Boating in West Virginia – West Virginia Division of Natural Resources – West Virginia Division of Natural Resources

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There are over 2, 000 miles of navigable, fishable streams in West Virginia that comprises over 19, 000 surface acres of water. Additionally, there are 21 lakes over 100 acres in size that encompass 20, 118 acres of fishable and boatable waters. There are 41 small impoundments covering 1, 068 miles and 30 ponds covering 204 acres.  

Most of these waters are also available for public boating. Boating is a fun, relaxing outdoor activity that will can be enjoyed with family and friends in a variety of ways. From kayaking and canoeing to motorized water sports, a day of sailing creates lasting fun among participants.  

West Virginia Water Trails

West Virginia offers a series of water trails around the state. A water trail is a route on a stream, river or lake that provides boaters along with a recreational, scenic, historical or educational opportunity.  

The West Virginia Recreational Trail Authority and the Western Virginia Department of Transportation are responsible for designating water trails in West Virginia. Currently, there are 11 approved water trails:

  • Cacapon River Water Trail
  • Walhonde Water Trail (Coal River System)
  • Elk River Water Trail
  • Greenbrier River Drinking water Trail
  • Guyandotte River Water Trail
  • Mill Creek Water Trail
  • Ohio River Water Trail
  • Summersville Lake Drinking water Trail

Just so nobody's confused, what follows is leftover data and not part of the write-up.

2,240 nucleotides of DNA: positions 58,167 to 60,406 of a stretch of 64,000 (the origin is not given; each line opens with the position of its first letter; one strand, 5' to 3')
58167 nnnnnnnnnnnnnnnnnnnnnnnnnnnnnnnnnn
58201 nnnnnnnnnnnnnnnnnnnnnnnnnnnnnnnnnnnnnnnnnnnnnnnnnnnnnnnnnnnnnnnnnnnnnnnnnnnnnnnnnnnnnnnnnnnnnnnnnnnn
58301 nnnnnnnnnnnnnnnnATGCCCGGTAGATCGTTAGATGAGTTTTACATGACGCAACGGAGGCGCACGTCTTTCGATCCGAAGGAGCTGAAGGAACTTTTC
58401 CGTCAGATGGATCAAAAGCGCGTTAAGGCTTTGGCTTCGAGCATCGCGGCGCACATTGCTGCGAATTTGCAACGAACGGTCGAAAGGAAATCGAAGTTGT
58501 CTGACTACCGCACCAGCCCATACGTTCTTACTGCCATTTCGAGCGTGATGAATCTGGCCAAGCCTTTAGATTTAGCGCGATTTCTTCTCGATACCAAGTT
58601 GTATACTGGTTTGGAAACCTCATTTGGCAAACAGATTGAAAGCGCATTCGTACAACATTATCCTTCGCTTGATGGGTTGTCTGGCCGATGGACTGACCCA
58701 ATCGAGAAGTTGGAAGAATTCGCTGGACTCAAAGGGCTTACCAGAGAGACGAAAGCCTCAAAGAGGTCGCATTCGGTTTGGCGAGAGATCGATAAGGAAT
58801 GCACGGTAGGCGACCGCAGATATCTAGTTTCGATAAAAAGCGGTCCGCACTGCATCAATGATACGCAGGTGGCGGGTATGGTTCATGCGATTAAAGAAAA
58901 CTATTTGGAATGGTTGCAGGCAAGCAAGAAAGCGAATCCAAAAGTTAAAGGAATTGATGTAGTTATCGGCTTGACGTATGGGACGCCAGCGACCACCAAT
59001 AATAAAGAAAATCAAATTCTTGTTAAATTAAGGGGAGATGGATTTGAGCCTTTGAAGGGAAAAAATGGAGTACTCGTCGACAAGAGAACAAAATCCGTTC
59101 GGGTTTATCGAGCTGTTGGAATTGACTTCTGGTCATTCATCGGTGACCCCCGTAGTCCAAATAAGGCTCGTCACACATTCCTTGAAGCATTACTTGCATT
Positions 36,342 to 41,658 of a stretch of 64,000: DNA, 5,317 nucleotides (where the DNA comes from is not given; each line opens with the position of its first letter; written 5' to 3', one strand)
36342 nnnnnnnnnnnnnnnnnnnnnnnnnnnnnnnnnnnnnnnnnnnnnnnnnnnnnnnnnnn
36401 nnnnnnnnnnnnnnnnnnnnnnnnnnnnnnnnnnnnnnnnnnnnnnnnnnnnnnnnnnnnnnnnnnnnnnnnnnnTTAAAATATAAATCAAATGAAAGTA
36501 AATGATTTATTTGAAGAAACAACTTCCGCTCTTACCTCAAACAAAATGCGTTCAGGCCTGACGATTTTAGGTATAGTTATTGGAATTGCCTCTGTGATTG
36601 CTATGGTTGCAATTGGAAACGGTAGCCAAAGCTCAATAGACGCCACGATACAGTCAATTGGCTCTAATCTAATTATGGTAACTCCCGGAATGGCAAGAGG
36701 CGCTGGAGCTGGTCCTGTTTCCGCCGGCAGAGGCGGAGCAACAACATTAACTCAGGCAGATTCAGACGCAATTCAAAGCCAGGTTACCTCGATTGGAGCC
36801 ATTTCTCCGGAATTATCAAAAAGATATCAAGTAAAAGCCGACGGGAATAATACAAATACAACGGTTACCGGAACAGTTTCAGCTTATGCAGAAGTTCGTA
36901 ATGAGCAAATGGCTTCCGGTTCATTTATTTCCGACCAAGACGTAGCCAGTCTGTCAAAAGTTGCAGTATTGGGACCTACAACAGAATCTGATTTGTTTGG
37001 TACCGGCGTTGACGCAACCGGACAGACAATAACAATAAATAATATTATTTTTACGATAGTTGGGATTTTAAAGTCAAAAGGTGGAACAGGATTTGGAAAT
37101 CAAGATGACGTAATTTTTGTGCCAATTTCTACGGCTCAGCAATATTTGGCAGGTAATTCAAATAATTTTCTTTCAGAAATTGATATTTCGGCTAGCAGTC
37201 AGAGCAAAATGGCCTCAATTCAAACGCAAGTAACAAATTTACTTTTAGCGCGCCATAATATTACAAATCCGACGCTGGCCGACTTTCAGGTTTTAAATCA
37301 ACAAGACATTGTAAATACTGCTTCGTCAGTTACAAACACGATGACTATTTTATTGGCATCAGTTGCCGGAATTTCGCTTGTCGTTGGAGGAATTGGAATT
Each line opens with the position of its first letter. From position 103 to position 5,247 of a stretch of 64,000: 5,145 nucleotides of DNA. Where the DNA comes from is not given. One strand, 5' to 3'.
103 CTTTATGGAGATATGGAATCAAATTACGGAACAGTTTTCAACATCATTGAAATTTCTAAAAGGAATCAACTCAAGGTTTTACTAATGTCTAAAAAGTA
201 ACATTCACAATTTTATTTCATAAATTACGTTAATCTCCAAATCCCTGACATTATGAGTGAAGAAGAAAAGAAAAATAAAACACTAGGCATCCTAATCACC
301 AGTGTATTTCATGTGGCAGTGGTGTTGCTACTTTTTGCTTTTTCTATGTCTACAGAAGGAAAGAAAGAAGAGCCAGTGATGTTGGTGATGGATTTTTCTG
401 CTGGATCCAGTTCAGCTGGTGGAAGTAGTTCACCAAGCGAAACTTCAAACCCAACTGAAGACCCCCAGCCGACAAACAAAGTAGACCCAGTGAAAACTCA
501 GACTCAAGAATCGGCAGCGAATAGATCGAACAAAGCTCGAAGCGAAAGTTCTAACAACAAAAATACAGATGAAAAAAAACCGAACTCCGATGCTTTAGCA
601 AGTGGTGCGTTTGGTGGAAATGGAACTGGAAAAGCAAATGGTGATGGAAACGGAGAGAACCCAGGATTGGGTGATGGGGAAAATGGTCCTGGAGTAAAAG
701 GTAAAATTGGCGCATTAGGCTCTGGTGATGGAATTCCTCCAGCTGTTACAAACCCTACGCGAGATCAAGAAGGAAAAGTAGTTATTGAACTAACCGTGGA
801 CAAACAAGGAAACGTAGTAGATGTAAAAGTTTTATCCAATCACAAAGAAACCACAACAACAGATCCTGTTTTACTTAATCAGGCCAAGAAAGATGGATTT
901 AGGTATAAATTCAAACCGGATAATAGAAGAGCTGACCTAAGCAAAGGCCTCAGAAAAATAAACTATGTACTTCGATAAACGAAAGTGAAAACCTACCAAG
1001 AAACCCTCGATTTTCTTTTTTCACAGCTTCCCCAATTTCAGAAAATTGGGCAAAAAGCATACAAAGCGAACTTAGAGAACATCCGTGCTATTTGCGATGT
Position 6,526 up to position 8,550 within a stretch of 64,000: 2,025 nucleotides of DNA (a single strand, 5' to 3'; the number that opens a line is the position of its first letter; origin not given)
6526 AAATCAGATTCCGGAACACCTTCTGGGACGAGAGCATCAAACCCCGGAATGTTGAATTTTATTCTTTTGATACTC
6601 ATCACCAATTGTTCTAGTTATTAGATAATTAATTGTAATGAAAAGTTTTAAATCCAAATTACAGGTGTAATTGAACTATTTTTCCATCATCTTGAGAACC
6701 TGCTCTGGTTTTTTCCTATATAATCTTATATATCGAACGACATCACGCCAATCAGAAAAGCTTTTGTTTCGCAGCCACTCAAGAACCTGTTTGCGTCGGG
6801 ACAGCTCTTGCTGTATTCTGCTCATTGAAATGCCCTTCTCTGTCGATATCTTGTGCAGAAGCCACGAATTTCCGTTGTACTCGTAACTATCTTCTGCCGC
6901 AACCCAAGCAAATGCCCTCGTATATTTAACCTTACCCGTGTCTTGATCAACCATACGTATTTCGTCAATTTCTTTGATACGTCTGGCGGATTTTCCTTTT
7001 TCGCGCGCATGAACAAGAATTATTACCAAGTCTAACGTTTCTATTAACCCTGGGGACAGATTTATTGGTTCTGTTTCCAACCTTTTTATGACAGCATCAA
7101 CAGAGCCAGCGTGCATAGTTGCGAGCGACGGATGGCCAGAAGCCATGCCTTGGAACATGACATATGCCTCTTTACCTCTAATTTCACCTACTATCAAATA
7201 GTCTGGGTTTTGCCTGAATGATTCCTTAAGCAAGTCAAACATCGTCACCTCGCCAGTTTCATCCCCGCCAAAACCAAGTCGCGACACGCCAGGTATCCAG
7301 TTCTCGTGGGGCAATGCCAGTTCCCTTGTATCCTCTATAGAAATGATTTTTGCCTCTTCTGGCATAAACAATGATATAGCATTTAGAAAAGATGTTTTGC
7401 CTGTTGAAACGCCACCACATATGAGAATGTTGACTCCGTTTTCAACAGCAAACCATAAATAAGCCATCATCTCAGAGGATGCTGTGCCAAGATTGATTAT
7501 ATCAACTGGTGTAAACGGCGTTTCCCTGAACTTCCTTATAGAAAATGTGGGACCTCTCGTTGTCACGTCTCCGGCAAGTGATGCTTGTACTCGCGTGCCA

• Upper Cheat River Water Trail
  • Upper Mon River Water Trail
  • West Fork Water Path

Boating Safety Practices

Boating Education Requirement

Anyone using a boat must obey boating laws. In West Virginia, anyone born on or after December 31, 1986, must successfully complete a National Association of State Boating Law Administrators (NASBLA)-approved Boater Education Course before operating a motorboat. Contact the WVDNR Law Enforcement Section or even view the available boater education course list . Participants can also take the online Sailing Education Course.    

Personal Flotation Devices (PFD)

Most boating fatalities are usually the result of the boat capsizing or passenger falling overboard. Nearly 80% of those who died within boating accidents were not wearing PFD.  

If you are on the water in a vessel, West Virginia law requires that you have a PFD (life jacket) that is in good condition, properly sized and readily obtainable for each person on board. Any child under the particular age of 13, including infants, must wear a PFD while the vessel is underway. Vessels 16 feet and over must have the throwable Type IV PFD ring or cushion upon board that can be thrown to a person in the water in addition to the previously noted PFDs.

Courtesy on the Boat Ramp

  • Boat ramp traffic jams can be prevented if everyone practices common courtesy at the ramp. Be sure you observe these simple courtesies.  
  • Prepare your vessel for launching or for the drive home well away from the ramp.